A STUDENT FROM the University of York who suffers from severely impaired hearing recently won an appeal worth several thousand pounds against the City of York Council after contacting her local MP.
Louise Moody, 25, who is currently studying as a post-graduate in the Philosophy department, applied for Incapacity Benefit in her first-year on the grounds of her disability. For two years the council paid between £35 and £55 per week to assist with accommodation payments, until June this year when Moody received a letter informing her she was not entitled to the payments and that they would be stopped immediately.
The Council also ordered that Moody repay the £1900 which she had so far received. The Council stated that this was because her student loan had excluded her from the “vulnerable” group throughout the period of payment, despite the fact she had stated her financial income in full in her initial application.
The City of York Council website states that “most full time students cannot claim housing benefit”, and a spokeswoman said at the time “we appreciate Ms Moody’s concern over the issue and accept that the overpayment was due to a council error”.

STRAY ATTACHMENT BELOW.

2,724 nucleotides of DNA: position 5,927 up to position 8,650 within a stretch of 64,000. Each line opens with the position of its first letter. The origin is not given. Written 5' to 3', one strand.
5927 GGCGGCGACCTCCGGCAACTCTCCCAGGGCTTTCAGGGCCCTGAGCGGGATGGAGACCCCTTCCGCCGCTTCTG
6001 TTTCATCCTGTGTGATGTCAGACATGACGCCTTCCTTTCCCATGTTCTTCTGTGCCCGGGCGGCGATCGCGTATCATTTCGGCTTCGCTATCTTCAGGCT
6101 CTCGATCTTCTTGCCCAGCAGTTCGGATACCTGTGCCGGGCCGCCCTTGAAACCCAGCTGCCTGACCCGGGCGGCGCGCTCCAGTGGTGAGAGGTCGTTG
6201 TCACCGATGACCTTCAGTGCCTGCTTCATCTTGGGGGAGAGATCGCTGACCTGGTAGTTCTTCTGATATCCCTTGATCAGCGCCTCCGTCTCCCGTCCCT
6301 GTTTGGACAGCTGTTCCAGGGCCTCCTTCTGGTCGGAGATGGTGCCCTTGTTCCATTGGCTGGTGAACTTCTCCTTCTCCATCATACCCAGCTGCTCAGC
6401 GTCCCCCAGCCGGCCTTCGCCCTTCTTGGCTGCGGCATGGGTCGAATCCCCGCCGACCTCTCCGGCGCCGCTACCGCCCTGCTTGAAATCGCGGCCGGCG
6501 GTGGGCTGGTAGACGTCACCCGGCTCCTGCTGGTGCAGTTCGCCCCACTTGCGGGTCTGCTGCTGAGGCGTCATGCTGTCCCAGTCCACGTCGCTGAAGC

After receiving the letter, Moody contacted University Welfare Officer Sam Marsden who built a case for appeal at a scheduled tribunal. This included contacting local MP Hugh Bayley from the City of York Constituency, who communicated with officials, asking them to overturn their decision.
On Friday November 3, a letter of apology was sent to Moody from the head of the Benefits Office, stating that the error was the fault of the Council and apologised for her not receiving the “normal level of service”.
The reversal means that no reimbursement will be required, and payments of £52 per week will continue because she is no longer in receipt of a loan as a post-graduate.
Speaking of her relief that the problem was resolved, Moody said “I was most annoyed at the extreme levels I had to take. I am relieved the problem has been sorted, but disappointed I had to escalate it to an appeal tribunal, the York Press, and the MP.
She added: “The reason I receive benefits is because I’m profoundly deaf and I can’t get a job like other students to support myself. I handed in lots of paperwork about my incapacity benefit and student loans when I applied”.
By Daniel Whitehead